How Upgrade became a “marketing engine” for deposit-hungry banks

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Neobank and credit card startup Upgrade launched a new high-yield savings account last month that offers consumers with a minimum balance of $1,000 a 3.5% annualized return (APY).

The rate of return is among the highest in the industry and one that the neobank can offer its customers by leveraging its network of more than 200 community banks and credit unions, said Renaud Laplanche, CEO of Upgrade.

Banks have been awash with deposits during the pandemic, boosted largely by government stimulus programs, but that’s no longer the case, said Laplanche, who founded LendingClub in 2006 before launching Upgrade in 2017.

Deposits have become more valuable to smaller institutions in the current high-yield environment, and they are willing to pay more for them, he said.

Upgrade’s flagship product is a credit card that allows users to convert their balances into installment loans.

The non-bank fintech sells the loans to its partner banks. The company is taking a similar approach to its new high-yield savings account, routing funds to partner banks that are deposit-hungry, Laplanche said.

“It’s been harder to get deposits now than it has been for the past two or three years,” he said. “We have essentially become a marketing machine for [small institutions]because we have a bigger brand, a national brand and access to online resources for collecting deposits.”

Upgrade’s new savings account comes as larger institutions still offer “nearly nothing” on deposits, said Ted Rossman, senior industry analyst at Bankrate.com.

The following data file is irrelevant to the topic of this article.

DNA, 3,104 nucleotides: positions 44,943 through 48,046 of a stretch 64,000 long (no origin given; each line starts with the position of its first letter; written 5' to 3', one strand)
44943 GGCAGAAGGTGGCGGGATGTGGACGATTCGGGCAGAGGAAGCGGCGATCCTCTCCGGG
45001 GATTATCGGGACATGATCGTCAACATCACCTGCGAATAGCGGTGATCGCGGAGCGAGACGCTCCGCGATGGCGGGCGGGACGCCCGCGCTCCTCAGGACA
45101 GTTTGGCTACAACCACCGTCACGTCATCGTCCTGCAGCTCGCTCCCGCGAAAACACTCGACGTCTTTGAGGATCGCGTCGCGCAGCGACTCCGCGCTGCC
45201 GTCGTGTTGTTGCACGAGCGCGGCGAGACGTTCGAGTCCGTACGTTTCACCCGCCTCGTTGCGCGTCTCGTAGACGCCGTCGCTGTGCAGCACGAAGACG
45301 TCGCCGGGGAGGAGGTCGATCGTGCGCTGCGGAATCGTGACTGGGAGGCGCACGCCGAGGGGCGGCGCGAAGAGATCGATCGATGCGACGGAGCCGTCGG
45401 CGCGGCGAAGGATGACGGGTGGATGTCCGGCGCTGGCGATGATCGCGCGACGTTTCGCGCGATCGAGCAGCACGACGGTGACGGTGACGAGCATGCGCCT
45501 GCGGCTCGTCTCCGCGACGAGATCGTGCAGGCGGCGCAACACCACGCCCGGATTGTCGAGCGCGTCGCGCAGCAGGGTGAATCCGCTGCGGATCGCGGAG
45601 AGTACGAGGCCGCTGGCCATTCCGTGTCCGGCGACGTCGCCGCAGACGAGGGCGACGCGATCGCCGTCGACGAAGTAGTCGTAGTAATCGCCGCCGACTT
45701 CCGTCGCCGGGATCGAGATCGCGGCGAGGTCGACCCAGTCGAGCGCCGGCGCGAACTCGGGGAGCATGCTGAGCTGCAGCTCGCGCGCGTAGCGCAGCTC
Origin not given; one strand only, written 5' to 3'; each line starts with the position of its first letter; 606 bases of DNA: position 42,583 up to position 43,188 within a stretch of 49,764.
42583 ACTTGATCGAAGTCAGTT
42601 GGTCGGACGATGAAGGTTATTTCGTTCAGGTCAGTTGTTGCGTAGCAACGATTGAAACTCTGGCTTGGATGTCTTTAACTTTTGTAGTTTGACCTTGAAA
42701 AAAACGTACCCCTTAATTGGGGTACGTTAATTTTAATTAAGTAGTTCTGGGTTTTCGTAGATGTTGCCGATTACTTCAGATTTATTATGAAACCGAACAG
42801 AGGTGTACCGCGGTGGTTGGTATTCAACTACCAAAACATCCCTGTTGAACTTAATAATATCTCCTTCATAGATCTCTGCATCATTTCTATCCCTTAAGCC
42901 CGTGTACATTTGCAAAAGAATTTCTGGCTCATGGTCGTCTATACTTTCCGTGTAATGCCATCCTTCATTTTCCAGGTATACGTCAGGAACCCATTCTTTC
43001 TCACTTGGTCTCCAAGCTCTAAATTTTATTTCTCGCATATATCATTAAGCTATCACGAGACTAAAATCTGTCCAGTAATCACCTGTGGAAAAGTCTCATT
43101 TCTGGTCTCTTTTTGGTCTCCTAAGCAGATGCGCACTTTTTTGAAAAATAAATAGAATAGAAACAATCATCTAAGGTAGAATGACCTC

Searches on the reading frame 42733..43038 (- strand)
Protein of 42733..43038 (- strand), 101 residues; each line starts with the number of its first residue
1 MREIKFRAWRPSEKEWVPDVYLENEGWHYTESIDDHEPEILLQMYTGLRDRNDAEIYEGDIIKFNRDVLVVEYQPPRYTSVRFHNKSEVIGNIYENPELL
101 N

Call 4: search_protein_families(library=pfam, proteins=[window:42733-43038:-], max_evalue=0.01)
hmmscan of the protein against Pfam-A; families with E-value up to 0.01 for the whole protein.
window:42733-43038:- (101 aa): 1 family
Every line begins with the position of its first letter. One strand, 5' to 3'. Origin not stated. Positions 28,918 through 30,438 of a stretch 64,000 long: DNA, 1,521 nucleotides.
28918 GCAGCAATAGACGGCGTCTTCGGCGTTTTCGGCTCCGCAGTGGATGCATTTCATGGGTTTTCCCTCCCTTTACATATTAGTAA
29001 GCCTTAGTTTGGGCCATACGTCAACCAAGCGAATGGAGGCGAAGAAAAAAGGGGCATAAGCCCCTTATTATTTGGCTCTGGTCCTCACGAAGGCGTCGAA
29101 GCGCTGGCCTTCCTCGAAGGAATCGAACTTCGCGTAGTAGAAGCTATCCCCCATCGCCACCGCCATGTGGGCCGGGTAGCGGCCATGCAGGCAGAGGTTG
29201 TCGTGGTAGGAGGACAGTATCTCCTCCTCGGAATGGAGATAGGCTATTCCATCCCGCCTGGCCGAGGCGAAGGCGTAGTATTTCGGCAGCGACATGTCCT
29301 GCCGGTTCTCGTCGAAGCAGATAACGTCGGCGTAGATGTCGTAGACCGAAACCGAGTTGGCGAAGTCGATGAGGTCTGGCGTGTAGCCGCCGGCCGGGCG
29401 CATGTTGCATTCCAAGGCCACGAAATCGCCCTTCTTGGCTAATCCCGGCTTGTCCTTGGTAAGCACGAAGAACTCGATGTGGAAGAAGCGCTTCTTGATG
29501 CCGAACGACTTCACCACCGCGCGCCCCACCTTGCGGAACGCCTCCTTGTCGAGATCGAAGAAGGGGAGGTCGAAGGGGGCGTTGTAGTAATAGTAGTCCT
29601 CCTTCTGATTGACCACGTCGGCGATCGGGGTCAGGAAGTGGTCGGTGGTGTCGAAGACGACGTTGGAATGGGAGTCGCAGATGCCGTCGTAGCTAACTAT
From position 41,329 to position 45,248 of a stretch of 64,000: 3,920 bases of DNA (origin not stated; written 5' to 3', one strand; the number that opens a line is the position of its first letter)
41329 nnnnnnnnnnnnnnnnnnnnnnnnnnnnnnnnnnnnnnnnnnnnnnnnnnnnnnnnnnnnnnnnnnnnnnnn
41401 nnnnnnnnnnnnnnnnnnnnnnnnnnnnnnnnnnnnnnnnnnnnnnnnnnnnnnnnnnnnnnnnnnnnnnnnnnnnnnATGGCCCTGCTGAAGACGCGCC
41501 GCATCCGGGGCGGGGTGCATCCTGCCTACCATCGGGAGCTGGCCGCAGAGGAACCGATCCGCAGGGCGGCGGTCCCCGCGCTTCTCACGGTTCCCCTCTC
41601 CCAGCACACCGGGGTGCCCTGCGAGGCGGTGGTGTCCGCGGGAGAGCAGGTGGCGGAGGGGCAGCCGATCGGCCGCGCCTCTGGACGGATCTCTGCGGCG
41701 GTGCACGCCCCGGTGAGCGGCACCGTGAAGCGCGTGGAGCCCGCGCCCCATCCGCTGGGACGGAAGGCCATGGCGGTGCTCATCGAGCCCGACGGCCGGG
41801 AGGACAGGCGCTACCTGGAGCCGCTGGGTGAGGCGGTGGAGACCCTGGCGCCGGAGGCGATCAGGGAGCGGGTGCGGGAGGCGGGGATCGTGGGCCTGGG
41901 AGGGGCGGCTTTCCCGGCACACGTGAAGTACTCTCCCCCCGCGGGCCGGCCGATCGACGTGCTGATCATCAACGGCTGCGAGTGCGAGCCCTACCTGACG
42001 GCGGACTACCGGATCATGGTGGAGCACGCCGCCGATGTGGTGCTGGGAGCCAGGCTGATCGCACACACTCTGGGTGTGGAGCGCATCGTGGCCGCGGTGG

“They have all the deposits they need,” he said, noting that the national average return on savings is 0.16%. “But smaller financial institutions are aggressively competing for deposits. They don’t have branches on every corner, or their name in the stadium, or nationwide TV ads. They compete for rates, and in this period of rising rates, competition is intense.”

Laplanche called his model a win-win for consumers and community banks.

“Rather than aggregating assets and liabilities on our own balance sheet like we would at a bank, we now reconcile assets and liabilities, loans and deposits at a distributed network level. Some of our partners may need more deposits or more loans at any given time, and so we can allocate them that way,” he said. “We’re giving these smaller banks and credit unions the deposits they need, and our customers have benefited from that.”

Upgrade’s high-yield savings account was an industry high at the time of its announcement — but only for a short time, noted Rossman, who said there’s tremendous competition in the high-yield savings space right now.

“Upgrade’s 3.50% was the highest return for just a few hours, and then Salem Five and Dollar Savings Direct caught up on the same day,” he said. “Shortly thereafter, BrioDirect and Bask passed them all.”

BrioDirect’s high yield account is currently at 3.75%, while Bask Bank is now at 3.60%.

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